Plays that deal with mentality struggles, depression, addiction and similar seem to share a comparable tone in their productions. The majority use melancholy and conceding qualities in their characters to make them more relatable and sympathetic to an audience but these plays all seem to melt into one and it’s harder to see their differences. People, Places and Things may be considered to some “another play on addiction”, but its main theme shakes the theatre from the get-go. That theme is anger.
People, Places and Things gives us an outspoken, rude, self-loathing, self-involved, obnoxious and aggressive main character in denial, played by the phenomenal Denise Gough, which somehow brings the audience closer rather than pushing them back and in some cases, has them rooting for her. Denise’s character goes by many names: first Nina, then Emma and then Sarah – she struggles to deal with the reality or honesty of her situation. Gough’s character, an alcohol and drugs addict, fights against everything the rehab offers to her in a protest that it’s all a “farce” but still questions, what brought her to register herself to the facility in the first place. Gough’s character can’t seem to keep her story straight and throughout the play you start to presume everything she does as an act. Perhaps she can’t help herself anymore. Gough is an actress playing an actress playing an actress and it’s hard to turn your eyes away. It’s fascinating viewing.
The play showcases its high-point nearing the end of the first act where Gough has completely had it with the rehabilitation programme, its people and everything else. Her aggressive, condescending and violent tone rips through the auditorium and becomes something so uncomfortably real that, as an audience member, you are either completely fixated or need to leave the auditorium as you “cannot handle it” as I heard from a woman behind me.
Duncan Macmillan has created a fantastic play and a captivating main character (to which Gough adds even further brilliance to) that deserves all the praise that it’s getting. The therapy scenes are a little stretched out, however they bring Gough’s outbursts to even higher heights in comparison.
Maybe that’s the point. Jeremy Herrin’s direction is well thought out, keeping up with the fast pace and uncertainty of the plot and characters of the play. The creative highlight goes to Tom Gibbons whose petrifying sound design brings the chaos from Gough’s head straight to the audience and almost brings the roof of the Wyndham’s down with it.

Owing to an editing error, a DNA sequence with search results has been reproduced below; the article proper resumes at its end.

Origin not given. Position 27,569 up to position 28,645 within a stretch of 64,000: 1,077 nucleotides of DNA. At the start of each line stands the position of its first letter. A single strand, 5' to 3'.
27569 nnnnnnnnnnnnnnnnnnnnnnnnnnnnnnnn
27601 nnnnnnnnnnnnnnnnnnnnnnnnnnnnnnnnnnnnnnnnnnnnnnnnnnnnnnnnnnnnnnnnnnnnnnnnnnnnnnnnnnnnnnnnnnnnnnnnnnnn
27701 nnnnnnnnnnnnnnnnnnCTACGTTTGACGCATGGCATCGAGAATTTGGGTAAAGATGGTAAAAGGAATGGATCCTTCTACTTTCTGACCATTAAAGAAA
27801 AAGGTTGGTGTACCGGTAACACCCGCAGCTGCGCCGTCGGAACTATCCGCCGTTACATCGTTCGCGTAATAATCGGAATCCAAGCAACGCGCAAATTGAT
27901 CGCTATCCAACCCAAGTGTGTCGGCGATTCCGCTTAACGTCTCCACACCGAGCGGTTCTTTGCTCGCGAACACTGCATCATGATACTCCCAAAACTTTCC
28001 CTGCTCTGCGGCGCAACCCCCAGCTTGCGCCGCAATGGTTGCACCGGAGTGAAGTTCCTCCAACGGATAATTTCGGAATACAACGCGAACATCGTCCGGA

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This play does a lot for bringing the honesty of addiction to light and it does it unapologetically well. People, Places and Things transferred from the National’s Dorfman Theatre and now resides at the Wyndham’s until June 18th. With the on-stage seating, modern subject matter and 100 tickets for £15 every performance, there is no reason that this play shouldn’t appeal to a vast majority.
Everybody is going to get something out of this powerful play, even if it’s just a need for a stiff drink at the end.
Review by Tomm Ingram
People, Places and Things
Fresh from an acclaimed sold-out season in the Dorfman Theatre, this new production will transfer to the Wyndham’s Theatre for 12 weeks only from 15 March 2016.
An intoxicating new play about surviving the modern world. Written by Duncan Macmillan (1984) and directed by Jeremy Herrin (Wolf Hall).
Emma was having the time of her life. Now she’s in rehab.
Her first step is to admit that she has a problem. But the problem isn’t with Emma, it’s with everything else. She needs to tell the truth. But she’s smart enough to know that there’s no such thing.
When intoxication feels like the only way to survive the modern world, how can she ever sober up?
People, Places and Things is the latest collaboration between Headlong and the National, following the acclaimed Earthquakes in London and The Effect.
The National Theatre and Headlong co-production of PEOPLE, PLACES & THINGS
by Duncan Macmillan
directed by Jeremy Herrin | set designed by Bunny Christie | costumes designed by Christina Cunningham | lighting by James Farncombe. Produced at the Wyndham’s Theatre
Cast: Denise Gough, Jacob James Beswick, Nari Blair-Mangat, Alistair Cope, Jacqui Dubois, Sally George, Kevin McGonagle, Nathaniel Martello-White, Barbara Marten, Laura Woodward, Charlotte Gascoyne, David Rubin.
Booking Until: 4th June 2016
Important Information: People, Places and Things contains some strong language, strobe-like lighting effects and short complete lighting blackouts in the auditorium.
People, Places and Things
32-36 Charing Cross Road, London, WC2H